The New Volcanic Ash Satellite Retrieval VACOS Using MSG/SEVIRI and Artificial Neural Networks: 2. Validation

Piontek, Dennis ; Bugliaro, Luca ; Kar, Jayanta ; Schumann, Ulrich ; Marenco, Franco ; Plu, Matthieu ; Voigt, Christiane

Année de publication
2021
Résumé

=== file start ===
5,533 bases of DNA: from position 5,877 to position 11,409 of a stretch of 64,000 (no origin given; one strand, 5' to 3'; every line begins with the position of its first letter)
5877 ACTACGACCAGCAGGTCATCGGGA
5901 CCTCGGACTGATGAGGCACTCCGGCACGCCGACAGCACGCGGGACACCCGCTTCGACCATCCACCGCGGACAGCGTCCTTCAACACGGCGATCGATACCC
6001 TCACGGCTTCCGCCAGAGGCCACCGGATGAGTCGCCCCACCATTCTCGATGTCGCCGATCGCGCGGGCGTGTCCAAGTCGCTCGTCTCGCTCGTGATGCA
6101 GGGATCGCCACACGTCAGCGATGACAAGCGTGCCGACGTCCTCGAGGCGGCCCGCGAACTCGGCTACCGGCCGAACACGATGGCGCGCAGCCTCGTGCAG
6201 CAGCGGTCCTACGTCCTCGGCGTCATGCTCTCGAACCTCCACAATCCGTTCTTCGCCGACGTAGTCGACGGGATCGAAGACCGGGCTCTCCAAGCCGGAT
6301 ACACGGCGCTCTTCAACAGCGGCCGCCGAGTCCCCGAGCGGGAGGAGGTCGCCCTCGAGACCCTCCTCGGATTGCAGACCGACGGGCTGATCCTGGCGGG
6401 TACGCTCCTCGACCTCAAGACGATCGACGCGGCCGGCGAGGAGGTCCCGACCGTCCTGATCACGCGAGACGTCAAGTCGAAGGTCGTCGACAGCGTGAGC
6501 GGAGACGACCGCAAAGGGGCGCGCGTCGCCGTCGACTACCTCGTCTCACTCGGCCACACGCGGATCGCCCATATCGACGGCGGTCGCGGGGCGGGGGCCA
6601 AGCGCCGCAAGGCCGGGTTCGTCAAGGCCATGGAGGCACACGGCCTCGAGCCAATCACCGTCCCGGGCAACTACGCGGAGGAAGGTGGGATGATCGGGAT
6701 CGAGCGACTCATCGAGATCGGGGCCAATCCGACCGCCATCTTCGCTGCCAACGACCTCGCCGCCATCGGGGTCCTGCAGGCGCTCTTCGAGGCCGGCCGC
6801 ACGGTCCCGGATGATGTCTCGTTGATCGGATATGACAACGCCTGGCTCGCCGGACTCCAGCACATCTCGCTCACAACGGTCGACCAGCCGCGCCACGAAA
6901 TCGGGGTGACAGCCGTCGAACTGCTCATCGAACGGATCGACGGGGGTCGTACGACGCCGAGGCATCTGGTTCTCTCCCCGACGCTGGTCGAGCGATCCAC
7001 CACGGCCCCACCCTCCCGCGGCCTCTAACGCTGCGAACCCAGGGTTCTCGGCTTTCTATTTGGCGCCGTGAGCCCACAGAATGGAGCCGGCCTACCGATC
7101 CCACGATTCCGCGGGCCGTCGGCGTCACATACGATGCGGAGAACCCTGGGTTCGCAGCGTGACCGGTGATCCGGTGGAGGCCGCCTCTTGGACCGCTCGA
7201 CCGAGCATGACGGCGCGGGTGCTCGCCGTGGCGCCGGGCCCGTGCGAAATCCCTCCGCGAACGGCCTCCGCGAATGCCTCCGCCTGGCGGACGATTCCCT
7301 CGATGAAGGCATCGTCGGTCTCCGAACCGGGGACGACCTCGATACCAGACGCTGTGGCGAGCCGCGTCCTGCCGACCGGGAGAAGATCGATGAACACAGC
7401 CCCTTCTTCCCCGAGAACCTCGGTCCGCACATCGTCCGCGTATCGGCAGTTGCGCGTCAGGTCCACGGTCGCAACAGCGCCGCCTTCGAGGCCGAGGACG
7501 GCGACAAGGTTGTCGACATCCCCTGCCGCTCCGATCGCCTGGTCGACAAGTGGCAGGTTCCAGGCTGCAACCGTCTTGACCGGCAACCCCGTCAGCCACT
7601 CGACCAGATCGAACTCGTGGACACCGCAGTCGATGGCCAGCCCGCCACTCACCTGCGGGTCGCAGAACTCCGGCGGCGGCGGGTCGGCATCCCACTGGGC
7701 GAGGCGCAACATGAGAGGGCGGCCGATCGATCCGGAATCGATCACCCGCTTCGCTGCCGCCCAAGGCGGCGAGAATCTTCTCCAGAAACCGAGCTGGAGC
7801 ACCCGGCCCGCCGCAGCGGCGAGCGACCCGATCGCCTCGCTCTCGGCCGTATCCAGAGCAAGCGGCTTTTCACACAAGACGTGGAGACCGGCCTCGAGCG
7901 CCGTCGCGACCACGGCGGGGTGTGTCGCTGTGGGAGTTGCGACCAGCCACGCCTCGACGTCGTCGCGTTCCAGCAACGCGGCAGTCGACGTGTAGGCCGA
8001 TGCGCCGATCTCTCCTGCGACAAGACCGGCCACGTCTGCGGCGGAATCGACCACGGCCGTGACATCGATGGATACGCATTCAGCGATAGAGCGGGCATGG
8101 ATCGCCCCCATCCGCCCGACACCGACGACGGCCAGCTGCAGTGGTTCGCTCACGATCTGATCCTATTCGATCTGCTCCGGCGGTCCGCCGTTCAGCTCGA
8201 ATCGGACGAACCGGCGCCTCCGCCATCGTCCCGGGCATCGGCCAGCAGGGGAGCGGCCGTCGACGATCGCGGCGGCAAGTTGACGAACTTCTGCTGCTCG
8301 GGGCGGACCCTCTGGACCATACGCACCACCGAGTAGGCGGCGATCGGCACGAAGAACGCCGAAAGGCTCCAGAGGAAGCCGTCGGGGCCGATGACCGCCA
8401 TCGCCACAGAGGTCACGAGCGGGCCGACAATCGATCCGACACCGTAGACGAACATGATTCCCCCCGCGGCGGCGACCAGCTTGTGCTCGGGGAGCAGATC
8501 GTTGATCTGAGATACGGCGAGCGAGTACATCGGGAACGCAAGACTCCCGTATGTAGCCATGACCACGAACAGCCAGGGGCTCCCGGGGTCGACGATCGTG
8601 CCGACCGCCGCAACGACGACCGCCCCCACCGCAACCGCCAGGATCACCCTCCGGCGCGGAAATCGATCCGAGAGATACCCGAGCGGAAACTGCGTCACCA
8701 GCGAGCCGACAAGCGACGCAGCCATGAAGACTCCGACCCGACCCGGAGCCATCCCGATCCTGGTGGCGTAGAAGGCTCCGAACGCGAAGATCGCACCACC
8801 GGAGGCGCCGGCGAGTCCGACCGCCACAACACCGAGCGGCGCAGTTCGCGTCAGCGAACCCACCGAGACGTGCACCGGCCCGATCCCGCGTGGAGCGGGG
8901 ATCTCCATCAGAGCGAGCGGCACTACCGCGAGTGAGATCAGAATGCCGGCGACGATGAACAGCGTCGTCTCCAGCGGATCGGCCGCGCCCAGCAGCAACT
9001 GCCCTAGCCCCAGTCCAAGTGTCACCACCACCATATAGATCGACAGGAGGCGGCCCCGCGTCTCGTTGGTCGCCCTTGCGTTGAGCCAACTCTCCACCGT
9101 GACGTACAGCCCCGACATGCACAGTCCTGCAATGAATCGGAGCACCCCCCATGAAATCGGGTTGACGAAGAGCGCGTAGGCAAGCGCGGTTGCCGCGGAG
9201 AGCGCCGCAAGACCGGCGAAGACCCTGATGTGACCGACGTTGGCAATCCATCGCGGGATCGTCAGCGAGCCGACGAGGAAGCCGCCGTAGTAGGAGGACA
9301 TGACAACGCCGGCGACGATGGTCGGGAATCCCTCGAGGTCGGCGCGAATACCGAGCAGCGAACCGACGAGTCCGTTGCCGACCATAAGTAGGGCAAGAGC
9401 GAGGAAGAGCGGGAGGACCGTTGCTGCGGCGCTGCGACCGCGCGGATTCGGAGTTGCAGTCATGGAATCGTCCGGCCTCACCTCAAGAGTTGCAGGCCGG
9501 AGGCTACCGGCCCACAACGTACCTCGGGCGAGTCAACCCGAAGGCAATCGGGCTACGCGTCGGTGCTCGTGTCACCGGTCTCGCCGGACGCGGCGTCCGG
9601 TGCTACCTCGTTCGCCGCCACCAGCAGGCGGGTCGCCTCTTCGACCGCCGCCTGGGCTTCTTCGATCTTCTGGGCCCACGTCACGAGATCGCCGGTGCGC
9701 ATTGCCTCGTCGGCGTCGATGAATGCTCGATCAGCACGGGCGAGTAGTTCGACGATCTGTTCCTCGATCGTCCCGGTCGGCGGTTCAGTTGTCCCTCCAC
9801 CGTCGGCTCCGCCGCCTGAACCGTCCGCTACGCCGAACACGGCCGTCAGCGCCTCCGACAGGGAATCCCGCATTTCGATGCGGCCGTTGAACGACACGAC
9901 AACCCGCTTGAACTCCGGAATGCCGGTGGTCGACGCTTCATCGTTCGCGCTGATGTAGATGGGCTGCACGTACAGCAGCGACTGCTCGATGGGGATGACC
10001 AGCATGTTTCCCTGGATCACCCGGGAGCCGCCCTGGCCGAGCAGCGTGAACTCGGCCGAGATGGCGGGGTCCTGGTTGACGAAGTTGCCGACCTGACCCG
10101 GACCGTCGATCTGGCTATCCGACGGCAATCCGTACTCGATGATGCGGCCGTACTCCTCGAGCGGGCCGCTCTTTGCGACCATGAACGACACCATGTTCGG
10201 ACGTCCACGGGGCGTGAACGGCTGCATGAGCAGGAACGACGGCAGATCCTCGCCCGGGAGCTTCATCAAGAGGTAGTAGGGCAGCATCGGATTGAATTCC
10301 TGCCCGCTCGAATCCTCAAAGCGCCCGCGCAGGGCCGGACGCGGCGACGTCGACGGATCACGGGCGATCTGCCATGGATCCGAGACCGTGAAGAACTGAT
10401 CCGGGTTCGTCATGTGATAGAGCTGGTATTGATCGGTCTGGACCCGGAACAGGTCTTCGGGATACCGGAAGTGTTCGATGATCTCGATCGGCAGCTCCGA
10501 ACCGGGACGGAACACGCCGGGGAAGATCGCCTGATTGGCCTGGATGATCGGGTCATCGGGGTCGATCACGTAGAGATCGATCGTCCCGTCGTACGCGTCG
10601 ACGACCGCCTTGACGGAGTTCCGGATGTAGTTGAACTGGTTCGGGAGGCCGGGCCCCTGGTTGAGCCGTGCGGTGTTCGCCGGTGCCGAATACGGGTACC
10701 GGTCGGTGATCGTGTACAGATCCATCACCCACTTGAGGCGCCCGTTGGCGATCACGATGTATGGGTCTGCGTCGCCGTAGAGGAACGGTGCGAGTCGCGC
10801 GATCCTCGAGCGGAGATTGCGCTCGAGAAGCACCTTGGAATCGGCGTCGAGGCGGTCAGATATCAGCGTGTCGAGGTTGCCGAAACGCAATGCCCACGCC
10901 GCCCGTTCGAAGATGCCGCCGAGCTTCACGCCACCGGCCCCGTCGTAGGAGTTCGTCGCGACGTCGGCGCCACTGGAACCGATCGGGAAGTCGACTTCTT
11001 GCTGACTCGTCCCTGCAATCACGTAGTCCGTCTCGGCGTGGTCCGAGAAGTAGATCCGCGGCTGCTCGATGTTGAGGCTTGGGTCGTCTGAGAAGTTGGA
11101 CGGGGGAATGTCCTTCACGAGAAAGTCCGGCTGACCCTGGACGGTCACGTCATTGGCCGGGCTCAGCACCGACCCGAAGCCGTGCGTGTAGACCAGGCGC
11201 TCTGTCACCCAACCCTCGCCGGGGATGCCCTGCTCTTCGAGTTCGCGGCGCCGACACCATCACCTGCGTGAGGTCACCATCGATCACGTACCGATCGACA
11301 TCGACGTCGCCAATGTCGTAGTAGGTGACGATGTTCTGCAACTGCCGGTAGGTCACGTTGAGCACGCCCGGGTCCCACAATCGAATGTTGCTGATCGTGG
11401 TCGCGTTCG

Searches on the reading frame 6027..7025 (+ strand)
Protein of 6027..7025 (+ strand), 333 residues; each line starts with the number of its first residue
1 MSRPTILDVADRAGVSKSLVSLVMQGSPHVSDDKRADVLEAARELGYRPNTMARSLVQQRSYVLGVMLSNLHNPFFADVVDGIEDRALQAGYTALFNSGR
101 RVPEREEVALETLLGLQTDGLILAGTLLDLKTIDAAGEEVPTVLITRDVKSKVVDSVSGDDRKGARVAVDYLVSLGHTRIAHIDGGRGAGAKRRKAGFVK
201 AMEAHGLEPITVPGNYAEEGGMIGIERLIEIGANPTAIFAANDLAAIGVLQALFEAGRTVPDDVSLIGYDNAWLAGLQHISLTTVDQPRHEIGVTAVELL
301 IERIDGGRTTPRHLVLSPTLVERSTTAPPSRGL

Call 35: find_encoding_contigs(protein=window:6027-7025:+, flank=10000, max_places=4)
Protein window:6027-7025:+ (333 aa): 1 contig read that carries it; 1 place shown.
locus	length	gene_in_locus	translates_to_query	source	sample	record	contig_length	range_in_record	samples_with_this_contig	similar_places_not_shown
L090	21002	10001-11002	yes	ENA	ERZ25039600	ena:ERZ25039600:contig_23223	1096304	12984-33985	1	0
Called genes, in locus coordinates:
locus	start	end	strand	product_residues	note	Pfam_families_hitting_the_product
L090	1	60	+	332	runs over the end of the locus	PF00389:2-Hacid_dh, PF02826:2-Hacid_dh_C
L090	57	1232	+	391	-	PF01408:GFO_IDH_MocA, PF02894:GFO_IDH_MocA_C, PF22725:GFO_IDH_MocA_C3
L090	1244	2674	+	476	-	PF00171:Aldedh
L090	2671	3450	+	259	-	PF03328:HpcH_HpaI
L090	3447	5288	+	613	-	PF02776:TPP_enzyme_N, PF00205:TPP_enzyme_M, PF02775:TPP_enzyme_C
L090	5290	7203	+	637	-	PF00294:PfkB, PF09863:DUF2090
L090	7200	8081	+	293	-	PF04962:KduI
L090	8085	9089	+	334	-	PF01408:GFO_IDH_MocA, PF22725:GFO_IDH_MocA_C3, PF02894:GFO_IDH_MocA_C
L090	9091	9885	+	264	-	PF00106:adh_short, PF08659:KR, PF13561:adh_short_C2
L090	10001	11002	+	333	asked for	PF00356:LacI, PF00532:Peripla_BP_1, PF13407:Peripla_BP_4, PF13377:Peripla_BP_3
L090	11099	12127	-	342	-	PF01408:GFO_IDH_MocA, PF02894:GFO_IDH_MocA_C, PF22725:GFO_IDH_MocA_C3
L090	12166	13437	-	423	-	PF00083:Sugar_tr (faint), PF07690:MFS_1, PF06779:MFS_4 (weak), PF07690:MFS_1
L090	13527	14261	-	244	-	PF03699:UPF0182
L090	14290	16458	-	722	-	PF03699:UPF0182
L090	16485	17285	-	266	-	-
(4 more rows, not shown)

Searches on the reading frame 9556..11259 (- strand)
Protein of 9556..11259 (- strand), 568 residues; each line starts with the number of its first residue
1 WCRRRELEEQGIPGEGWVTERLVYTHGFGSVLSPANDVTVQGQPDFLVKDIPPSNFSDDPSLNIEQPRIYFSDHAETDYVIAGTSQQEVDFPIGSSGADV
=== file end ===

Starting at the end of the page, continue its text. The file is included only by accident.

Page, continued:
<p align=justify>Volcanic ash clouds can damage aircrafts during flight and, thus, have the potential to disrupt air traffic on a large scale, making their detection and monitoring necessary. The new retrieval algorithm VACOS (Volcanic Ash Cloud properties Obtained from SEVIRI) using the geostationary instrument MSG/SEVIRI and artificial neural networks is introduced in a companion paper. It performs pixelwise classifications and retrieves (indirectly) the mass column concentration, the cloud top height and the effective particle radius. VACOS is comprehensively validated using simulated test data, CALIOP retrievals, lidar and in situ data from aircraft campaigns of the DLR and the FAAM, as well as volcanic ash transport and dispersion multi model multi source term ensemble predictions. Specifically, emissions of the eruptions of Eyjafjallajökull (2010) and Puyehue-Cordón Caulle (2011) are considered. For ash loads larger than 0.2 g m−2 and a mass column concentration-based detection procedure, the different evaluations give probabilities of detection between 70% and more than 90% at false alarm rates of the order of 0.3-3%. For the simulated test data, the retrieval of the mass load has a mean absolute percentage error of ~40% or less for ash layers with an optical thickness at 10.8 μm of 0.1 (i.e., a mass load of about 0.3-0.7 g m−2, depending on the ash type) or more, the ash cloud top height has an error of up to 10% for ash layers above 5 km, and the effective radius has an error of up to 35% for radii of 0.6-6 μm. The retrieval error increases with decreasing ash cloud thickness and top height. VACOS is applicable even for overlaying meteorological clouds, for example, the mean absolute percentage error of the optical depth at 10.8 μm increases by only up to ~30%. Viewing zenith angles >60° increase the mean percentage error by up to ~20%. Desert surfaces are another source of error. Varying geometrical ash layer thicknesses and the occurrence of multiple layers can introduce an additional error of about 30% for the mass load and 5% for the cloud top height. For the CALIOP data, comparisons with its predecessor VADUGS (operationally used by the DWD) show that VACOS is more robust, with retrieval errors of mass load and ash cloud top height reduced by >10% and >50%, respectively. Using the model data indicates an increase in detection rate in the order of 30% and more. The reliability under a wide spectrum of atmospheric conditions and volcanic ash types make VACOS a suitable tool for scientific studies and air traffic applications related to volcanic ash clouds.</p>
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